In weighing up the first applications for funding, SFC was looking for strong industry buy-in from the start, as well as strong market demand – rather than encouraging blue-sky research. The business partners had to be prepared to contribute cash resources “relative to scale,” to demonstrate commitment and ensure the Innovation Centres would be fit to deliver. As a measure of future success, the Innovation Centres would also have to demonstrate “significant impact” for the HEIs and business partners, and attract funding from additional sources in the UK and Europe. SFC was also aware that the Innovation Centre for any one sector might have to be tailored to its individual requirements – in other words, one size does not fit all.
In the process of establishing the first eight Innovation Centres, SFC itself has had to undergo a culture change as much as its industry and university partners. “We realised we had to take the lead in bringing them together,” says Rodger. “We've also learned a lot during the process, not just about the different sectors, but the points of common interest as well – we're creating a joined-up community and the crossovers between them are becoming more apparent as the programme develops.”
The story so far
The call for proposals has been in two stages. The first wave of applicants (30in total) led to the creation of the first three Innovation Centres: CENSIS, DHI and SMS-IC. According to Rodger, these three sectors were ready for business because they were already mature in terms of industry involvement in Scotland and were also used to working in collaboration with researchers, as well as having strong demand for innovation.
“We didn’t want to over-engineer the concept,” says Rodger. “We wanted industry and academia to articulate their own response. Our job was to bring different people together. But first, industry needed to believe in the concept, and we also needed to bring academia with us.”
The second wave of applicants was able to learn from the first wave, with industry leading the bids. “The industry focus is vital,” says Rodger, “and we also wanted the Innovation Centres to be led by CEOs from industry rather than the academic sector.” The result was the creation of the Aquaculture, Construction, Industrial Biotechnology, Oil and Gas and Data Science Innovation Centres, all expected to be fully operational in early 2015.
Future plans may go in several directions, but building on the experience so far, Rodger believes that the shape of any future Innovation Centre will depend on demand from the industry partners in these sectors. The Innovation Centre model may not be appropriate to every single sector, and Interface or other initiatives, such as knowledge transfer partnerships (KTP), may continue to be a more effective solution. Some industries are much more fragmented than others, with many very different types of companies and applications involved, and they may not have the same kind of industry leadership or academic community driving them forward, even though they are major contributors to the Scottish economy. For example, many companies working in fields such as visualisation or graphic design could be part of the ecosystem, working with several existing Innovation Centres rather than needing to be a Centre on their own.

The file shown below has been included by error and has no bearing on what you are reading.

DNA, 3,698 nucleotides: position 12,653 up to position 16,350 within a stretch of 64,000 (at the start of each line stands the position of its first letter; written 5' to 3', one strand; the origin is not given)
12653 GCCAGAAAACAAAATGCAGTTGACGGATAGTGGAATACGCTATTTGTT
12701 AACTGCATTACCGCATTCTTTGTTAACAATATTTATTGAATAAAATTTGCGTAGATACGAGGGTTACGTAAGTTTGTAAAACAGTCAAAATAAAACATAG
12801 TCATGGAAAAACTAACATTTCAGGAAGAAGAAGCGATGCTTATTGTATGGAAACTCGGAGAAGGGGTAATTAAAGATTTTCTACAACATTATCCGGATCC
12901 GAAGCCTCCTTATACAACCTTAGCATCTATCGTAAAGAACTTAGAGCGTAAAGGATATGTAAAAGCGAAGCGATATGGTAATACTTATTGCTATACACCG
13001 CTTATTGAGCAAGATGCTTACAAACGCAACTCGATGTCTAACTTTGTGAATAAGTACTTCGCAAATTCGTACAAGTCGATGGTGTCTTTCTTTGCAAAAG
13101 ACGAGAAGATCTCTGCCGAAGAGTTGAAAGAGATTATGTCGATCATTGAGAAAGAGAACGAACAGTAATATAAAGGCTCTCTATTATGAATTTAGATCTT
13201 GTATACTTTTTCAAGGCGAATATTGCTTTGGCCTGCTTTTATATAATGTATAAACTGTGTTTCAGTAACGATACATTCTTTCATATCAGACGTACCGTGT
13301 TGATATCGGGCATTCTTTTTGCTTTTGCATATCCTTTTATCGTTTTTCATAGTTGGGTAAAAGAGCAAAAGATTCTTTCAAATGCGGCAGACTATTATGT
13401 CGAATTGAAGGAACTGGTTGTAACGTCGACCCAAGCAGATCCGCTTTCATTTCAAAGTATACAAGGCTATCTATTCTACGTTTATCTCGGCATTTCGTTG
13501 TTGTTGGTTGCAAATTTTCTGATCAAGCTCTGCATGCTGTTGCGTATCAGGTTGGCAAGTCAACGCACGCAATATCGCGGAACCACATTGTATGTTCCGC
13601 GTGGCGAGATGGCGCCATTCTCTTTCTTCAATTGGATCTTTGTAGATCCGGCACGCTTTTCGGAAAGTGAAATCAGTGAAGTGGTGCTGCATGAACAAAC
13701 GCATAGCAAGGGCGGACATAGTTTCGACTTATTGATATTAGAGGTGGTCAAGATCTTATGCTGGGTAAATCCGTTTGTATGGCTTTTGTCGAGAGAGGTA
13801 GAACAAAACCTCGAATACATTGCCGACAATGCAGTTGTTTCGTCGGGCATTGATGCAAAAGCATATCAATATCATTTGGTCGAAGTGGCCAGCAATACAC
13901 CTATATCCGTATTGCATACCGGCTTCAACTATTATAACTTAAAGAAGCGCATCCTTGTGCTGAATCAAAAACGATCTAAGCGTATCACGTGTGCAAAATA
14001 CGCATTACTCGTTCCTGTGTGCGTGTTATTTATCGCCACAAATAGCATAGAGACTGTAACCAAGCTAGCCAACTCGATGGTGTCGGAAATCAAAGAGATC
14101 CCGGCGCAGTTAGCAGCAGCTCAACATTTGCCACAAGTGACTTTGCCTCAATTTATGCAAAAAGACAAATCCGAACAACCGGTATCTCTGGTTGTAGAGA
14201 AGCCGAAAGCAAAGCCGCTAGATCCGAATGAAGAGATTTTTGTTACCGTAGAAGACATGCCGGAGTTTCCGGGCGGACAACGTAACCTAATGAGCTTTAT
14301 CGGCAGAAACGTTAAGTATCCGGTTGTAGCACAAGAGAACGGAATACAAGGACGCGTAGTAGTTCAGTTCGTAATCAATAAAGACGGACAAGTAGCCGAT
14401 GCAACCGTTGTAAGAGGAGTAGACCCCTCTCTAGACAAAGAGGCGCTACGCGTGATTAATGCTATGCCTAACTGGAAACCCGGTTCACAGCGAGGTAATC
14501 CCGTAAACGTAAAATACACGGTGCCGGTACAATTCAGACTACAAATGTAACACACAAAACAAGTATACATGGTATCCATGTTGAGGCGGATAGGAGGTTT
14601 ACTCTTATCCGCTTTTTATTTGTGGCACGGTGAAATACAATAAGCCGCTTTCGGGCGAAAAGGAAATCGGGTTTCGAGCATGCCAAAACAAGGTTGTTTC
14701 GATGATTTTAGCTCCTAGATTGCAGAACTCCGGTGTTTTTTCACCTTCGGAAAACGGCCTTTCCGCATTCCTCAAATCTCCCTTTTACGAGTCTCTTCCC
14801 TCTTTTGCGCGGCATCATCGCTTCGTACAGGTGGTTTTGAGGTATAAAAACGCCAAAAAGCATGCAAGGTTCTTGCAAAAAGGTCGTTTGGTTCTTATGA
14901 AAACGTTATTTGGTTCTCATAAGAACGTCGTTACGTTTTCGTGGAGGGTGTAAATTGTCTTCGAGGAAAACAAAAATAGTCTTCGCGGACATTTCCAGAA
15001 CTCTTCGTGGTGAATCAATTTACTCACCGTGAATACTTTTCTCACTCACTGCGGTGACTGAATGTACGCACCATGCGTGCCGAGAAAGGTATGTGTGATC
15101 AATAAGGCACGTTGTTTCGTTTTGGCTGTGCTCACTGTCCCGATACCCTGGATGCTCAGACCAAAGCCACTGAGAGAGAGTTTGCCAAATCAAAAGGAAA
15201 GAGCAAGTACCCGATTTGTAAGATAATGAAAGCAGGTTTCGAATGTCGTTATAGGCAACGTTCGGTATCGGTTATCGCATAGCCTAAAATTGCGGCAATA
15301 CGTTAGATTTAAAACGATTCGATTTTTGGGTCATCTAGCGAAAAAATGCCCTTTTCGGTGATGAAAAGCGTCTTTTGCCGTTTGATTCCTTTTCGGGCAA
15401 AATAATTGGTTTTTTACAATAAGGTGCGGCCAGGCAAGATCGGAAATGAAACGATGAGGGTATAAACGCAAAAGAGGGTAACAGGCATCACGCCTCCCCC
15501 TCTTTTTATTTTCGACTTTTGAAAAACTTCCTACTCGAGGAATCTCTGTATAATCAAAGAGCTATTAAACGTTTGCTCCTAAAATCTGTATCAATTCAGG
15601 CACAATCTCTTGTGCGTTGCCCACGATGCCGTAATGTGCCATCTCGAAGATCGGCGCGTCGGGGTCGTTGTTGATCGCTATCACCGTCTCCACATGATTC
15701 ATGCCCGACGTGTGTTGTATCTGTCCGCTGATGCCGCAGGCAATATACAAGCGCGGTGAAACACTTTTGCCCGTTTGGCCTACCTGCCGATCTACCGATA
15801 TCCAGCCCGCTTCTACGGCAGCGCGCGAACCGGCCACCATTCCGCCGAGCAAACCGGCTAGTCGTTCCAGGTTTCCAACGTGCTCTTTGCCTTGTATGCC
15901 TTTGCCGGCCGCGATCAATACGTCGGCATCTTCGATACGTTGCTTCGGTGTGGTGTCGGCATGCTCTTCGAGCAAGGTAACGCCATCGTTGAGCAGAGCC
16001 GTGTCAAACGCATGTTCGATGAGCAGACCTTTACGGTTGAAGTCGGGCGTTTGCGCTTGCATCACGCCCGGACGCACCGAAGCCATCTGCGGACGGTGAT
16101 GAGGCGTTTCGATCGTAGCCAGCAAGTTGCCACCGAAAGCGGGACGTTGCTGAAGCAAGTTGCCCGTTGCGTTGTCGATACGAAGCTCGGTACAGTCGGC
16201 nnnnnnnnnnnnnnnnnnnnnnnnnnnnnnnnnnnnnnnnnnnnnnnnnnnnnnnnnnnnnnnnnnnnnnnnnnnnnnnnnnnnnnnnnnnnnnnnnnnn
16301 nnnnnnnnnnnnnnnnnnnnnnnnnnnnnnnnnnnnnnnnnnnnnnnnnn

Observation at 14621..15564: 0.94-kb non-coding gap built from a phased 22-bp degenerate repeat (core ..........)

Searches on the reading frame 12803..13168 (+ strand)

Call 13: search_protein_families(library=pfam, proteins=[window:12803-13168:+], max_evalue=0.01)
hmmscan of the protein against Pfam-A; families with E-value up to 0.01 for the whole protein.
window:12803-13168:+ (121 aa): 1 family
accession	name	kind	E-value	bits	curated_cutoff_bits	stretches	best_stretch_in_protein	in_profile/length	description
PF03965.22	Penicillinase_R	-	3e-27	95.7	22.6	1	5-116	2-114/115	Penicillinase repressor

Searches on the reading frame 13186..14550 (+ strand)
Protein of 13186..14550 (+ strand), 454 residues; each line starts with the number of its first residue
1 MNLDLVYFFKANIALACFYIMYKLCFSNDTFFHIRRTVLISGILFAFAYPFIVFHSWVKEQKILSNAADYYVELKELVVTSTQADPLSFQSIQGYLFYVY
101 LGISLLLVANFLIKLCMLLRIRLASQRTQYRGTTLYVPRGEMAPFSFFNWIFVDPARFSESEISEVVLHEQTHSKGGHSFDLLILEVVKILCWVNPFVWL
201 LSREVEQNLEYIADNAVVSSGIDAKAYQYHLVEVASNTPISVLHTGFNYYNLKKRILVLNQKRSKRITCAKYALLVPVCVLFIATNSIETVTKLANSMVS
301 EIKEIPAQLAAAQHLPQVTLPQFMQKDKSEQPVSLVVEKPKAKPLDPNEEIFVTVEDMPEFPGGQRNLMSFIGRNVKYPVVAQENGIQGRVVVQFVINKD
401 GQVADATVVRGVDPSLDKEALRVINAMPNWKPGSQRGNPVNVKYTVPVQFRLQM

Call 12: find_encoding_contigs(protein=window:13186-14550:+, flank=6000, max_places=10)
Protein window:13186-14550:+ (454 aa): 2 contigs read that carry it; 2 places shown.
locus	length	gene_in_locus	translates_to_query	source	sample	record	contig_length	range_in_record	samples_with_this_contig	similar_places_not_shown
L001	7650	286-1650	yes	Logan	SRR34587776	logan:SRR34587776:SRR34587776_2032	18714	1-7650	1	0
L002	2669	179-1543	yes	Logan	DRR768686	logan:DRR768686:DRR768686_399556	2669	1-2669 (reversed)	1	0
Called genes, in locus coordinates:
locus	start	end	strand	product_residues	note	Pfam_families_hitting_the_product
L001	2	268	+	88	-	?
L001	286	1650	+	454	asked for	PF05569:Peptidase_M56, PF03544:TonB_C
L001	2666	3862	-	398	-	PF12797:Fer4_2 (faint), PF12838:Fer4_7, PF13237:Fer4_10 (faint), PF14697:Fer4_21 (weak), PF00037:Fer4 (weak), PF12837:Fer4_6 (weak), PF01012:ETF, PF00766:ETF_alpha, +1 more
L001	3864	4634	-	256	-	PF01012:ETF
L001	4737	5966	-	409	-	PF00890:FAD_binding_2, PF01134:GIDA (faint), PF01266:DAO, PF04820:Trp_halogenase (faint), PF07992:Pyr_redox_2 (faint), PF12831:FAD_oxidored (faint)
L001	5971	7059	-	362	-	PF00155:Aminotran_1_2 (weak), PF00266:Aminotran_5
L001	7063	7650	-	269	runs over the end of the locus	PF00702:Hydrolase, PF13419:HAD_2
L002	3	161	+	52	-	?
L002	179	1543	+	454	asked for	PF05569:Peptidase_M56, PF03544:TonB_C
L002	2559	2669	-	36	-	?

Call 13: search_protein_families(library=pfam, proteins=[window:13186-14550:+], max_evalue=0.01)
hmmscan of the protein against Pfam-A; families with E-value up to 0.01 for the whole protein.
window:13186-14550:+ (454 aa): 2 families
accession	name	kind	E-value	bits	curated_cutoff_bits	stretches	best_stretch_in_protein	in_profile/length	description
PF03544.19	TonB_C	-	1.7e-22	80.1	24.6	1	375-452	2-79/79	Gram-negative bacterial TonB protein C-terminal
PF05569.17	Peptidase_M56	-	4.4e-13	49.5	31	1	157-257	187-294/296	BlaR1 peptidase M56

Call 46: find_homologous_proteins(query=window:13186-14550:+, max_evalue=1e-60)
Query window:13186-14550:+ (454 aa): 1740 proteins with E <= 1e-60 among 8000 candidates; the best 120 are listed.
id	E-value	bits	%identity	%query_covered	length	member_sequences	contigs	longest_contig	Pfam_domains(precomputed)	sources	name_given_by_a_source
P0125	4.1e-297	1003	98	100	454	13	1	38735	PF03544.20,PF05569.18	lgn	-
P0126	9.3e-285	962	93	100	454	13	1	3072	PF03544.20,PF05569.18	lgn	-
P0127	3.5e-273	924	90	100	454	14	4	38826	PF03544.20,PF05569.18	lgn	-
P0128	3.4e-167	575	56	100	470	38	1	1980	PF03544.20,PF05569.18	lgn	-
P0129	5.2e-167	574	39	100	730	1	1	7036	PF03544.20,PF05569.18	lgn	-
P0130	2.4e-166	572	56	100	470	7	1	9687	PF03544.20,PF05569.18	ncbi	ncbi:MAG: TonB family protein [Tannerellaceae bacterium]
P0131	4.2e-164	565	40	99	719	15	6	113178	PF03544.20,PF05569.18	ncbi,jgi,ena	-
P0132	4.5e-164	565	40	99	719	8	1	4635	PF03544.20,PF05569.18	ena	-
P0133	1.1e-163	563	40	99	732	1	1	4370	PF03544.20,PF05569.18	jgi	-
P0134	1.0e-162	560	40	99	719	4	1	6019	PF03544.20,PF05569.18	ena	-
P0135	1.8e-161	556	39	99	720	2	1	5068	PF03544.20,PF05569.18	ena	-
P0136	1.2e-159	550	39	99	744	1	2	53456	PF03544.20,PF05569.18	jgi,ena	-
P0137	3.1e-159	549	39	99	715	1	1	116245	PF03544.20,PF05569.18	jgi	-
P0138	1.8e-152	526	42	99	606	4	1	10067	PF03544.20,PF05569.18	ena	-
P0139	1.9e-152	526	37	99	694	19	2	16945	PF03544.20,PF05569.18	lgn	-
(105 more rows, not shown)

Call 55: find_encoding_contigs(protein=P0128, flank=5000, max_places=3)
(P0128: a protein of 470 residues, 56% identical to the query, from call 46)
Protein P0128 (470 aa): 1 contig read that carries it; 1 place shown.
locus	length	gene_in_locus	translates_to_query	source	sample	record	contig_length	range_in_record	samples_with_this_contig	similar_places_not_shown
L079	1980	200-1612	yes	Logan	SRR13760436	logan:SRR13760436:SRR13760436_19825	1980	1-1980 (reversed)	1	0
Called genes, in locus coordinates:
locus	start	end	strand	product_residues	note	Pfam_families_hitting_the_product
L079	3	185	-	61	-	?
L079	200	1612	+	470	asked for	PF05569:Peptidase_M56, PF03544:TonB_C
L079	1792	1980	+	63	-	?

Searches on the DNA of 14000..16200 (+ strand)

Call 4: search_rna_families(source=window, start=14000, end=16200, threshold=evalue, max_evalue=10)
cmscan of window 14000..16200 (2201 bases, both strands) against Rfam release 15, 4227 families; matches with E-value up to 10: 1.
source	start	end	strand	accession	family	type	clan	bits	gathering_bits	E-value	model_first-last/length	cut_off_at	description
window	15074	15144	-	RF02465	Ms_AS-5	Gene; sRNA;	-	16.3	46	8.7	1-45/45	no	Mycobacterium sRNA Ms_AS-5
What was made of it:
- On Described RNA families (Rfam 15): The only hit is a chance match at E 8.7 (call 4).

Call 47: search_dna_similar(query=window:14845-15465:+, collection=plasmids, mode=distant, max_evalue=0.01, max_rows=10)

Now that the first eight Innovation Centres are up and running, SFC is able to review progress so far. The governance and modus operandi of the Innovation Centres are now much more clearly established and future Innovation Centres will be able to draw on existing good practices for inspiration, saving time and money in the process. Funds have been set aside for education, infrastructure and capital equipment, in addition to the money for each individual Innovation Centre. “We don't want to see any failures,” says Rodger, “but in the unlikely event of that happening, we will have learned much.”
The priority is economic impact, says Rodger, in terms of new jobs, companies and skills. “We also have clear international ambitions in terms of inward investment and exports – for example, the IBioIC is already part of a huge global industry. We’ve created the first eight Innovation Centres, and the programme is gaining momentum – and that means universities becoming even more attuned to the idea of more rapid exploitation of research and creating a collaborative innovation culture, with industry leading the way.”
The Scottish Funding Council (SFC) is responsible for funding teaching and learning provision, research and other activities in Scotland's 25 colleges and 19 universities and higher education institutions, with a budget of approximately £1.5 billion a year.
Innovation Centres: The vision
The Scottish Funding Council’s vision for the Innovation Centres is to use the “research excellence” of the Scottish universities as a platform for collaborations across the whole of Scotland.
The Innovation Centres “will create sustainable and internationally ambitious open communities of university staff, research institutes, business and others to deliver economic growth and wider benefits for Scotland.”